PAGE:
# Mandelbrot in Scala

With my growing frustration with Matlab, I’ve been looking for a while for a language that was

1. Garbage collected
2. Good notation for numerical computation
3. Fast enough for numerical computation

After a long search, I think I’ve finally found my home in Scala. Today I did a very trivial, self-contained computation of some images of the Mandelbrot set to test it out.

When learning Scala, I couldn’t find enough examples of numerical stuff, so I thought I would post this here for those potentially interested. Here’s a first attempt:

```import java.io._
import java.lang.Math

object mandelbrot {
// tiny complex number class including syntactic sugar for basic operations
class Complex(val a: Double, val b: Double){
// represents the complex number a + b*i
def +(that: Complex) = new Complex(this.a+that.a,this.b+that.b)
def *(that: Complex) = new Complex(this.a*that.a-this.b*that.b,this.a*that.b+that.a*this.b)
def abs() = Math.sqrt(this.a*this.a + this.b*this.b)
}

def run(n: Int, level: Int) : Unit = {
val out = new FileOutputStream("scalaimage.pgm")
out.write(("P5\n"+n+" "+n+"\n255\n").getBytes())

for {y0 <- 0 until n
x0 <- 0 until n }{
// y0 and x0 are in pixel integers
// x  and y  are real number coordinates
val x = -2.0 + x0*3.0/n
val y = -1.5 + y0*3.0/n

var z = new Complex(0,0)
var c = new Complex(x,y)
for(i <- 0 until level)
z = z*z + c

if (z.abs < 2)
out.write(0);
else
out.write(255);
}
out.close()
}

def main(args: Array[String]) {
run(Integer.parseInt(args(1)), Integer.parseInt(args(0)))
}
}```

Not bad, right? Notice how painlessly we create the Complex class, along with the natural syntax for manipulating the numbers. What’s more, the result is very fast. For a 2048 by 2048 image, I get results in less than 30 seconds. (Just consider running this algorithm in Matlab. Ha!)

Save this to a file “mandelbrot1.scala”, and compile and run with:

```scalac mandelbrot1.scala
scala mandelbrot 100 2048```

The first argument is many times to try the mandelbrot iteration, and the second argument is how big of an image to output. The result is:

(I manually converted the .pgm to .png to save space– click to get the full resolution version.)

A slightly more complex version follows. I added notation for the operators *= and +=, which speeds things up by about 10%. I also now color the pixels by how many iterations it takes the mandelbrot iterations to diverge.

```import java.io._
import java.lang.Math

object mandelbrot {
// tiny complex number class including syntactic sugar for basic operations
class Complex(var a: Double, var b: Double){
// represents the complex number a + b*i
def +(that: Complex) = new Complex(this.a+that.a,this.b+that.b)
def *(that: Complex) = new Complex(this.a*that.a-this.b*that.b,this.a*that.b+that.a*this.b)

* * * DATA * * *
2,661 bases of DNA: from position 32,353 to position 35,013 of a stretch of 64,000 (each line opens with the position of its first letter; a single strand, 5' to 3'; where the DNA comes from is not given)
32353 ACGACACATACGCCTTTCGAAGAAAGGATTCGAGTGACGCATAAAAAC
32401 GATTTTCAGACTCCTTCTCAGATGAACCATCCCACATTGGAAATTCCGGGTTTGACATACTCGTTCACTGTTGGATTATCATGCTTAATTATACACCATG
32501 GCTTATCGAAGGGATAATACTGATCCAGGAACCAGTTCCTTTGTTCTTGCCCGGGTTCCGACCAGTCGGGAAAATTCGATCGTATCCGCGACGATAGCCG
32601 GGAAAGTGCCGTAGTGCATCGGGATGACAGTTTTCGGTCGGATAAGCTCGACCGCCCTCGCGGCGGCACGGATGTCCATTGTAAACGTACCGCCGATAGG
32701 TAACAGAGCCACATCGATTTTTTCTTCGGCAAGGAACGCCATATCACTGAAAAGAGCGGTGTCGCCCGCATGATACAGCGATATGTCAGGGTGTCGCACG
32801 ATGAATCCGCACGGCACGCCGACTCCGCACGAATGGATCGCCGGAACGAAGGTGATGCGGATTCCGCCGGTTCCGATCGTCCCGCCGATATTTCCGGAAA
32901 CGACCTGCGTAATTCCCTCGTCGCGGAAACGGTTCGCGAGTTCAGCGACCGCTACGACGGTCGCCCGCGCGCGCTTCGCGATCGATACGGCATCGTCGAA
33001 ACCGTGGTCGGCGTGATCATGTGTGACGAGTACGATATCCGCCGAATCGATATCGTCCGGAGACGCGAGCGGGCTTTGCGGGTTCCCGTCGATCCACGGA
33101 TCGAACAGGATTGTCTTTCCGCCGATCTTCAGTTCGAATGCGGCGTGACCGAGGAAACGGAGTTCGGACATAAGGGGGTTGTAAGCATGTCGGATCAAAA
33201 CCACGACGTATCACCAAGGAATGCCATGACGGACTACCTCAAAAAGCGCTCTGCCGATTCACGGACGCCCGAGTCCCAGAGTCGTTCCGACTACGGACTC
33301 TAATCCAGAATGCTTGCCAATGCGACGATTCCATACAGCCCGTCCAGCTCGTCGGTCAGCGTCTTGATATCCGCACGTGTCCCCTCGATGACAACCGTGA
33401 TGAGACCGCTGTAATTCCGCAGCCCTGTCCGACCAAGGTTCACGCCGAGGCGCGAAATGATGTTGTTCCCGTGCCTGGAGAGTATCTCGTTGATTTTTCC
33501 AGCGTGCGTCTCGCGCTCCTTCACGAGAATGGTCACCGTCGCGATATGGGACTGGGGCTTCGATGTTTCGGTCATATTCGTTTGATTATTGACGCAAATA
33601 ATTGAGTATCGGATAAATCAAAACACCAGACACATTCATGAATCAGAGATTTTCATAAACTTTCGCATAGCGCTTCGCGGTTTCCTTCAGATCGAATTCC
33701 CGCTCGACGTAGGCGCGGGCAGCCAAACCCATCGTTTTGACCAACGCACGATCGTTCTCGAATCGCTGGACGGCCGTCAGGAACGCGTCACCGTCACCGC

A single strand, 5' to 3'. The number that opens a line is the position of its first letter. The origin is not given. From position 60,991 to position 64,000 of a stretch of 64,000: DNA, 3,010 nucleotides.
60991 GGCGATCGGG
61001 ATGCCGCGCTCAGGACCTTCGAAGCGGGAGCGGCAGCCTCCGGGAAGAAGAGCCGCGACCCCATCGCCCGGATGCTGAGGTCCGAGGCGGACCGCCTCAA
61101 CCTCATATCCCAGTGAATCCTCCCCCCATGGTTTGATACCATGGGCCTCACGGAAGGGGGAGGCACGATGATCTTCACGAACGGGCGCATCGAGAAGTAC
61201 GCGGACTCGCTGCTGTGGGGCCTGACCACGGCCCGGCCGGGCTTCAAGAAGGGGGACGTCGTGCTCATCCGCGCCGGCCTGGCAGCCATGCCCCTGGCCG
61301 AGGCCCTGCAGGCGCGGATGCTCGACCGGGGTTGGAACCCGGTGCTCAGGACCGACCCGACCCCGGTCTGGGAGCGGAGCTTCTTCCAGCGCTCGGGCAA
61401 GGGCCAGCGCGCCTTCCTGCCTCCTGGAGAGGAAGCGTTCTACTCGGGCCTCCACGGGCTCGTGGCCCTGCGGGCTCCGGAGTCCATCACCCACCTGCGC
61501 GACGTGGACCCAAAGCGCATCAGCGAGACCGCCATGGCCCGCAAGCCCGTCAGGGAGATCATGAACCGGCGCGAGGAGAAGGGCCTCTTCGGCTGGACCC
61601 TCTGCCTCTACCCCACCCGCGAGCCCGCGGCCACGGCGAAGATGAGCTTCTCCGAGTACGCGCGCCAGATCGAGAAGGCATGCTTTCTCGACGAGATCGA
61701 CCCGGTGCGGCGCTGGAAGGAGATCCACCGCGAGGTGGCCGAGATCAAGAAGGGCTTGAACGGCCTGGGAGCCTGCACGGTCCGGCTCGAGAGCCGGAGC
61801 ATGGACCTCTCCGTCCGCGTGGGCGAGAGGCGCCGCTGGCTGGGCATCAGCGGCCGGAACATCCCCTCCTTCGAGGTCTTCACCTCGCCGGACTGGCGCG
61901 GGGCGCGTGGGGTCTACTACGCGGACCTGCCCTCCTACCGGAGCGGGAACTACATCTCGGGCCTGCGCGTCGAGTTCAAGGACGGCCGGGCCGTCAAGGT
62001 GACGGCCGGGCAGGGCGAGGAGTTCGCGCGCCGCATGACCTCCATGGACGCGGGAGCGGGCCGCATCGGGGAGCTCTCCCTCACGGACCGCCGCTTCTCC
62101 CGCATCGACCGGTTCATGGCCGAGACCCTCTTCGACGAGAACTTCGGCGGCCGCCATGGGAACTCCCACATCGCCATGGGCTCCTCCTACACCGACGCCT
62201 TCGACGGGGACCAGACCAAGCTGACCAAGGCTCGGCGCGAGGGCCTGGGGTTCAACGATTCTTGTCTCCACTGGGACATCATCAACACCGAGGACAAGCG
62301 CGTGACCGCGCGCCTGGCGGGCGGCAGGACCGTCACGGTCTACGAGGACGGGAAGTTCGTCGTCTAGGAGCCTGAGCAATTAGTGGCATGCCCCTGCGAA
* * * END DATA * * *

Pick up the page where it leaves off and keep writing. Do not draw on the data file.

def abs() = Math.sqrt(this.a*this.a + this.b*this.b)
def *=(that: Complex) ={
val newa = this.a*that.a-this.b*that.b
this.b = this.a*that.b+that.a*this.b
this.a = newa
this
}
def +=(that: Complex)={
this.a += that.a
this.b += that.b
this
}
}

def run(n: Int, level: Int) : Unit = {
val out = new FileOutputStream("scalaimage.pgm")
out.write(("P5\n"+n+" "+n+"\n255\n").getBytes())

for {y0 <- 0 until n
x0 <- 0 until n }{
// y0 and x0 are in pixel integers
// x  and y  are real number coordinates
val x = -2.0 + x0*3.0/n
val y = -1.5 + y0*3.0/n

var z = new Complex(0,0)
var c = new Complex(x,y)
var i = 0
do {
z *= z
z += c
i += 1
} while( z.abs < 2 && i < level)

if (z.abs < 2)
out.write(0);
else
out.write( (i*255.0/level).toInt );
}
out.close()
}

def main(args: Array[String]){
run(Integer.parseInt(args(1)), Integer.parseInt(args(0)))
}
}```

Compile and run as before. The output is:

I’m not sure how many people are using Scala for numerical applications, but it looks very good so far. There are a few minor tricks that turn out to be incredibly convenient. For example, if you define any function `func` for some class a, in a normal language you would call it by

`a.func(b).`

Scala defines this, but also gives you automatically the notation

`a func b.`

Adding in Scala’s non-mandatory type declarations (as above, notice that x0 and x aren’t declared to be Int or Double) tricks for implicit conversion between types, and it looks like it is possible to recreate almost all of Matlab’s synactic sugar for matrix manipulation, while actually allowing reasonable speed for non-vectorizable code, and reasonable facilities for abstraction. I hope to soon be an ex-Matlab user.

The scalala library looks very promising, though I haven’t taken the time to install it yet, and it looks like absolutely no one is using it. (dramage, give us some documentation!)

## 28 thoughts on “Mandelbrot in Scala”